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The Winnipeg Jets continue to run hot and cold of late, winning half of their games over the last stretch and managing to keep pace with the Nashville Predators with two games in hand and one more point.
With the injuries on defence, that’s probably about what should be expected in a year where the Jets haven’t quite been as dominant as last season, but are still the odds-on favourite to win the Central Division.
While the team has struggled a little bit offensively, at least in terms of consistently putting up goals, team captain Blake Wheeler has been on his hottest goal-scoring stretch in recent memory.
Since the beginning of February, Wheeler has 11 goals in 19 games, 10 of them at even-strength. He also leads the Jets in points over that period with 23, seven more than Mark Scheifele’s 16, but the bulk of that gap is on the power play, where Wheeler has nine points and Scheifele has just three.
We already know that Wheeler is one of the most lethal power-play playmakers in the sport, so there’s nothing new there, but 10 even-strength goals in 19 games is a huge change for a player who averaged about 19 even-strength goals per 82 games played over the previous three seasons.
Is Wheeler experiencing a hot shooting streak, or has he stepped up his shooting in order to lead by example while the Jets, as a team, are struggling a little?
Prior to February, Wheeler had scored just six goals at even strength in 51 games, and since then he’s hit the net 10 times in 19, but the change in shots he’s taken is not very large.
Wheeler is producing slightly more scoring chances, and they are closer to the net on average, with a higher percentage being from the high-danger area. But he’s also shooting more from the perimeter, which should drag his expected shooting percentage down.
However, it’s possible that Wheeler has changed up his attack, so let’s take a look at what types of scoring chances he’s creating.
There’s been a slight change in his attacking style, trading some chances off cycle plays for more chances off the rush, which makes sense, since Nikolaj Ehlers has returned to the lineup and the addition of Kevin Hayes has allowed the Jets to formulate more rush changes than before. But the changes for Wheeler specifically don’t look that significant to me — we’re talking about one extra chance off the rush every 167 minutes of ice time at five-on-five, which is about one every 10 games. That’s just not going to explain such a massive change in goal scoring.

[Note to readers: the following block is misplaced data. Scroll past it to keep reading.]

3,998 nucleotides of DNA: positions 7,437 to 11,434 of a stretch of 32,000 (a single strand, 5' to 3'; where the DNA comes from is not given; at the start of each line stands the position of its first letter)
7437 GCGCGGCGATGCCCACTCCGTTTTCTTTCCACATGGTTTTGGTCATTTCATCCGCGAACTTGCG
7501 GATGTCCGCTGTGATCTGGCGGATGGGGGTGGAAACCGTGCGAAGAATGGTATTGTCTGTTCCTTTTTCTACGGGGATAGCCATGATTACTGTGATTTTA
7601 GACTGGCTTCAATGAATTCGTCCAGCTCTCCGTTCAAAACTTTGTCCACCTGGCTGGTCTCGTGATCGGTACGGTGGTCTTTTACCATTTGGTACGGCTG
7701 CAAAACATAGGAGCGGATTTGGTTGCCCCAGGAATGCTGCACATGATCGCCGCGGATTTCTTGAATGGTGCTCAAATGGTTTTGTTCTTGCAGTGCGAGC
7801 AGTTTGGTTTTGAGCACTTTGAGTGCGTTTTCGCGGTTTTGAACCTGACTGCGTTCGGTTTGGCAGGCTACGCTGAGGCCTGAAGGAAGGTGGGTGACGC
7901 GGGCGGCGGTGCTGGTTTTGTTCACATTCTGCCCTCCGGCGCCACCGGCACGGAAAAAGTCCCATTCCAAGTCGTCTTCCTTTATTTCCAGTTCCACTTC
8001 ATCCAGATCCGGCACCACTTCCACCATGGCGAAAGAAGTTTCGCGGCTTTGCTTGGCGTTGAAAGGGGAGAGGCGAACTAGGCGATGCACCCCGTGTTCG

At 20 goals overall this season on 203 shots, Wheeler is actually shooting below his career average of 10.7 per cent, so I think we could assume that this hot streak was a long time coming, as he had been pretty absurdly unlucky beforehand; his five-on-five shooting percentage before February was just 3.88 per cent.
There’s some regression to the mean happening in his shooting, and that seems to have more to do with his increase in goal production than any changes to his shot volume.
Through the first 51 games of the season, based on his shot volume and shot locations, he was expected to score 9.21 goals at five-on-five alone, but had just four. Since then he’s scored nine of his 10 even-strength goals at even-strength, but based on his shots he was expected to score 3.96.
The hot streak he’s currently on has actually perfectly aligned his expected goal production and actual goal production at five-on-five with 13, which is the kind of thing we expect to happen, as samples get larger.
Things aligning back to expectations does not mean that we should expect Wheeler to continue to score at exactly his expected pace now; goal scoring is always subject to random variance. He could continue this hot streak for another stretch before going cold again — it’s the nature of the sport to subvert our expectations over small samples, which is a huge reason why the playoffs are so exciting.
This hot streak has come at a very convenient time for a team that needs its captain to shoulder the offensive load a little bit, but it’s more random than it is pure high-level performance. Wheeler has put the work in to deserve this goal-scoring streak over the course of the season, so nothing should be taken away from him, but we also can’t credit leadership for this one.
Andrew Berkshire is a hockey writer specializing in data driven analysis of the game.
Andrew Berkshire is a hockey writer specializing in data-driven analysis of the game.